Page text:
Dartmouth-Hitchcock stops using lead aprons for X-rays

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Dartmouth-Hitchcock Health has ended the use of routine lead apron shielding for X-rays, the Lebanon, N.H.-based health system said May 10. 

The change, which has taken effect at all Dartmouth-Hitchcock facilities, coincides with a shift in guidelines first championed by the American Association of Physicists in Medicine and the American College of Radiology.

"Studies have shown that shielding patients provides very little to no benefit," Michael Timmerman, radiation safety officer at Dartmouth-Hitchcock Medical Center, said in a news release. "When a patient receives an X-ray, we take care to only irradiate the area necessary for the exam."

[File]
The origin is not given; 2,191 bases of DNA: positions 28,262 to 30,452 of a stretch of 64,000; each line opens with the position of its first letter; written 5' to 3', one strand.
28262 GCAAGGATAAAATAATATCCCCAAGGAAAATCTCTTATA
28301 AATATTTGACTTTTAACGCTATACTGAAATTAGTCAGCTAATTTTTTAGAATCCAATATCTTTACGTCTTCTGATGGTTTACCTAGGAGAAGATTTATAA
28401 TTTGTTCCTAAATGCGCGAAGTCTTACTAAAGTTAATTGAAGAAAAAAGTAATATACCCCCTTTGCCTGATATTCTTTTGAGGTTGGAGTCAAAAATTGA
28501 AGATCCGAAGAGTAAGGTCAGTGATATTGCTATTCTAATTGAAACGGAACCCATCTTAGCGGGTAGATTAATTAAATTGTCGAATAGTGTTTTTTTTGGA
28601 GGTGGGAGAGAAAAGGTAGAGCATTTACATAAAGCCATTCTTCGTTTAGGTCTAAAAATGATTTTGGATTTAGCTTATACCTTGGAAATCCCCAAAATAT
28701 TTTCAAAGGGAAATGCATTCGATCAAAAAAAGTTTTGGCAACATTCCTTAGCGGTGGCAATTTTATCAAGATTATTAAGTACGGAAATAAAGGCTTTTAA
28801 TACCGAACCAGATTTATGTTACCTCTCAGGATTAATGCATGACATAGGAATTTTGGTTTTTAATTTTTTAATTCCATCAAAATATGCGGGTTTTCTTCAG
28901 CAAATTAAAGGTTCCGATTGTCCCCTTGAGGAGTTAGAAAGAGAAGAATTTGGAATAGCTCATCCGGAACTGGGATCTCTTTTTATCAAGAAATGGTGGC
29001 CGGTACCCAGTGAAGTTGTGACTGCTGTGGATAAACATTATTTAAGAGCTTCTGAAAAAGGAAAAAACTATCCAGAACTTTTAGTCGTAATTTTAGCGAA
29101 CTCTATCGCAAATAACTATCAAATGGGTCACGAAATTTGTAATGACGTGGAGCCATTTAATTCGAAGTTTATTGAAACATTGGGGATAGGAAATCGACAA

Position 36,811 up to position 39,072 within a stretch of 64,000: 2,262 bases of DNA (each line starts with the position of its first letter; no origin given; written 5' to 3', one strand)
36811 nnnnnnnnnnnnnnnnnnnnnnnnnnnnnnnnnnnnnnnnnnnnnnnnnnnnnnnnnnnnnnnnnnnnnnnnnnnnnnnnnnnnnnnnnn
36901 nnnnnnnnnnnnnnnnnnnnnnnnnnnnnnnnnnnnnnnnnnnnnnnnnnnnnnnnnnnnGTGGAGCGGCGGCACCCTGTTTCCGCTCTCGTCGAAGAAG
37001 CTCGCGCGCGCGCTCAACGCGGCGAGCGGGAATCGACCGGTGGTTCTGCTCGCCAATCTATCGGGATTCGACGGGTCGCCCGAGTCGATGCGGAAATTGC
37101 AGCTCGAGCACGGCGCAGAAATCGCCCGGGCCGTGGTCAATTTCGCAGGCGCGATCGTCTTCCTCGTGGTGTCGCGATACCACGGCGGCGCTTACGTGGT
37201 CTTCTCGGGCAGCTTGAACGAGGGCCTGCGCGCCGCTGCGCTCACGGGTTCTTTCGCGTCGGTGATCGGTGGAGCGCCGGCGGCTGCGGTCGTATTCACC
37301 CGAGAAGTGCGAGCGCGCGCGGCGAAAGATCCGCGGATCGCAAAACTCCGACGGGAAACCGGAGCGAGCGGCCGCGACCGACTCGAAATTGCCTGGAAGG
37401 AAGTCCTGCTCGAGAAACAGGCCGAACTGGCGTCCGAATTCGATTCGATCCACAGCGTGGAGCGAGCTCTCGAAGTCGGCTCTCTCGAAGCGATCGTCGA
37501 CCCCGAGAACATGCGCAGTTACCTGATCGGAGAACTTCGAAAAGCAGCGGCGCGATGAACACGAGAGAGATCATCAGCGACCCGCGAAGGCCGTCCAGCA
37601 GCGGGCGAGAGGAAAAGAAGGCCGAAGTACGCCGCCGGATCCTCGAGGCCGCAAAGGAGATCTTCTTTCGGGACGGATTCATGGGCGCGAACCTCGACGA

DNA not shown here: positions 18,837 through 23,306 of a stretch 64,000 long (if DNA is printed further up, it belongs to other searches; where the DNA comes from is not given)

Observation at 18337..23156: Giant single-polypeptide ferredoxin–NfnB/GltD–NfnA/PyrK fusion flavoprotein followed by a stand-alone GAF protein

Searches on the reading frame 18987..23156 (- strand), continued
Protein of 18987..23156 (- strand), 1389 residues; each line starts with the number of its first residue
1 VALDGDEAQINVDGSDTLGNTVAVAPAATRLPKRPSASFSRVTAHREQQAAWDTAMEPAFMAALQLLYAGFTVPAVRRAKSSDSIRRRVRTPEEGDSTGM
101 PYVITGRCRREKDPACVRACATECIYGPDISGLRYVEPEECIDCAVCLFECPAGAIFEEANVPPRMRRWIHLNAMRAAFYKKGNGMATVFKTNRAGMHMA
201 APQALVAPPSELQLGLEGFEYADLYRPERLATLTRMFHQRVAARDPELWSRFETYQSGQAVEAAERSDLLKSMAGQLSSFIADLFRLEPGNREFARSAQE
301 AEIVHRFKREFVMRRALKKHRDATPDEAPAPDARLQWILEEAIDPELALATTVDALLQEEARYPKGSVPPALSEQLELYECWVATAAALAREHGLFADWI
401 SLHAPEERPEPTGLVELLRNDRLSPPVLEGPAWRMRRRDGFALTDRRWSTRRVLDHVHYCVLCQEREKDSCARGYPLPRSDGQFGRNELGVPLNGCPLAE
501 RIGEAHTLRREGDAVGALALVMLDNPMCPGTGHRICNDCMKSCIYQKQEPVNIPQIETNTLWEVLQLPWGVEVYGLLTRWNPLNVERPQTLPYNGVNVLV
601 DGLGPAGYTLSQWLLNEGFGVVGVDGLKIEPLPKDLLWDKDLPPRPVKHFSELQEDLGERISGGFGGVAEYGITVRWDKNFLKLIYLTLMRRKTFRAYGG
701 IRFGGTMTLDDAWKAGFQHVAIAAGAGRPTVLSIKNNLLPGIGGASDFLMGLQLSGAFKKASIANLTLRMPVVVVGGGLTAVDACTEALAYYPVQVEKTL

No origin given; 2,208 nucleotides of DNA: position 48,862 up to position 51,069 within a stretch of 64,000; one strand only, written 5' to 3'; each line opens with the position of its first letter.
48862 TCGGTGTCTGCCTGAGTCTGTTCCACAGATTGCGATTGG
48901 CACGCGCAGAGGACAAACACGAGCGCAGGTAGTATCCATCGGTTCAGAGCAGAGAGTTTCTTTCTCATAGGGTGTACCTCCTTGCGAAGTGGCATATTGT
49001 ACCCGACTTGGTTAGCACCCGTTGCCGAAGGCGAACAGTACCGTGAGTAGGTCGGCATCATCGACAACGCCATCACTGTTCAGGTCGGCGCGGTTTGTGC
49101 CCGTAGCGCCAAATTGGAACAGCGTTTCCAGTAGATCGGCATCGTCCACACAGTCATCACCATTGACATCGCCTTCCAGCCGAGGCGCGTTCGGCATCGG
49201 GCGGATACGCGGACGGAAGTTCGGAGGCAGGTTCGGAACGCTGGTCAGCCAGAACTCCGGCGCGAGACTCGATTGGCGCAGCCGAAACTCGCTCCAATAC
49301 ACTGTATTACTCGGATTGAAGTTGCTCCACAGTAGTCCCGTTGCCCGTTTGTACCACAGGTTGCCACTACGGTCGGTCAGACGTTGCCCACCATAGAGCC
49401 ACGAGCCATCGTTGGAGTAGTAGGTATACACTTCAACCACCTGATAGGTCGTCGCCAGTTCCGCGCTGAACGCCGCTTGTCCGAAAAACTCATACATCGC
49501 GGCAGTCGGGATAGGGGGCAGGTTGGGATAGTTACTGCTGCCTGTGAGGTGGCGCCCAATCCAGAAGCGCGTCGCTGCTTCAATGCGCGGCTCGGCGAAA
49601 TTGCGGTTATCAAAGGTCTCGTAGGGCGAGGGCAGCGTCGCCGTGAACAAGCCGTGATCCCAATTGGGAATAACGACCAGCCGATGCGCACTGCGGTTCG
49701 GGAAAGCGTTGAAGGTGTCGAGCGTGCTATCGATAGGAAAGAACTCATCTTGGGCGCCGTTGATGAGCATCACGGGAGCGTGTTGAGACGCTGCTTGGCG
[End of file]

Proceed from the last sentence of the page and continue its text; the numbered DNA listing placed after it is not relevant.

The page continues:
Advancements in imaging equipment now allow X-rays to produce high-quality images by using very small amounts of radiation. Since the 1950s, the amount of radiation used in medical imaging has fallen by more than 95 percent, the system said.

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